FarmWorks is creating opportunities for Nova Scotians to support local businesses that provide food for their neighbours—right across the Province! This inspiring video
gives voice to small enterprise owners who have benefitted from FarmWorks
Shareholder investment, mentoring and support in communities across Nova Scotia. As a Community Economic Development Investment Fund (CEDIF)
, FarmWorks offers a ‘community supported finance’ model that encourages socially responsible investment. Learn more about ‘investing in ourselves’, and how to become become an impact investor through sustainable, local, ethical investing. And please share widely!
About the Social Economy of Food Video Series
The Social Economy of Food Video Series showcases local leaders that are using food to improve their communities by enhancing the local and social economies. Watch the complete series here.
Other videos in the series:
Farmers play a critical role in food systems, rural economies, ecological sustainability, and the social fabric of communities. As farmers age, new farmers are needed to maintain the stability of the agricultural sector. Without skilled individuals willing and able to take up farming as a career, the future of domestic food production is in jeopardy. This has a range of environmental, social, and economic implications.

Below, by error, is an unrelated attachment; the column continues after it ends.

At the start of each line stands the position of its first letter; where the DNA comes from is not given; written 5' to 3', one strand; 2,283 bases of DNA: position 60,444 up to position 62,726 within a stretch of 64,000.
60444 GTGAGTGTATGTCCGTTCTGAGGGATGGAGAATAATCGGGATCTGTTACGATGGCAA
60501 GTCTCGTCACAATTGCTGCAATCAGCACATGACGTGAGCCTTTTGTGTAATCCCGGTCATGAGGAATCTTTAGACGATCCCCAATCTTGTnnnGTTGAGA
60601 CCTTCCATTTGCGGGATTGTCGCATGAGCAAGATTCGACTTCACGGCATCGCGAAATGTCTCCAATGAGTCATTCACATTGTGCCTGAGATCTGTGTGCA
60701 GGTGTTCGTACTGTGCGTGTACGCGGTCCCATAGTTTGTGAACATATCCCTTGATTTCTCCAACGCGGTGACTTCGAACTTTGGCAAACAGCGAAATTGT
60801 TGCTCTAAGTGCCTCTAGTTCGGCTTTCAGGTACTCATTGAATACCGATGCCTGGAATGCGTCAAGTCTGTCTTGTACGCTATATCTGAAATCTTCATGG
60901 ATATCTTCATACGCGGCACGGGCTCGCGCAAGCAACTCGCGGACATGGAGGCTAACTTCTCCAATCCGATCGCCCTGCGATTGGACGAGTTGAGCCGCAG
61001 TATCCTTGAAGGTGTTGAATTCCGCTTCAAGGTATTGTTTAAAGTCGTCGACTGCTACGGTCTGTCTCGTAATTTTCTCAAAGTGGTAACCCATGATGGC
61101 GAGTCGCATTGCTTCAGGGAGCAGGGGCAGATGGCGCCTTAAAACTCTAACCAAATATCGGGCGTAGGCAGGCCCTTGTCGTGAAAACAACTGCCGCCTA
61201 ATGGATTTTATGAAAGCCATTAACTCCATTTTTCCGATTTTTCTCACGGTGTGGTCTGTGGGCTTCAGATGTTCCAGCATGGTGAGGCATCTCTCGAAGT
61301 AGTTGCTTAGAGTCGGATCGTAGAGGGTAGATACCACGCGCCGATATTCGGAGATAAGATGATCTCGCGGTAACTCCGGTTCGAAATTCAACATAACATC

In a new JAFSCD viewpoint article, authors Laura Schreiner, Charles Z. Levkoe, and Theresa Schumilas present initial findings from an exploratory community-campus partnership research study that aimed to explore, document, and categorize existing and emergent models of practical farmer training in North America.
After reviewing practical farmer training programs across North America, the authors propose a typology of five categories:
- Informal farm internship associations
- Centralized internship programs
- Private, nonprofit course-based programs
- Formal academic programs
- Independent and self-directed learning
This typology can serve as a springboard to support future research—and to better support the development of new practical farmer training programs. Continue reading “New paper scans programs for training a new generation of North American farmers”
By Laura Schreiner
Doctors attend medical school, electricians go through apprenticeships—but how do farmers learn the practical skills of their trade? There are many different pathways into farming, but they aren’t nearly as structured—nor as well understood—as those of other occupations. In an era of aging and retiring farmers, understanding how the next generation is being trained is important, but there is very little research into it as yet.
To this end, in the summer of 2017, under the supervision of Theresa Schumilas and Charles Levkoe and with the guidance of our partner organizations, the Ecological Farmers Association of Ontario (EFAO) and the Collaborative Regional Alliance for Farmer Training in SW Ontario (CRAFT-SW), I conducted a scan of practical farmer training programs. Practical farmer training refers to farmer-to-farmer education that has a significant on-farm (hands-on) component. The goal was to document and then categorize the various types of practical farmer training programs across North America, to help broaden our understanding of and contextualize the variety of training program models. Continue reading “How does a farmer learn to farm? A scan of practical farmer training programs”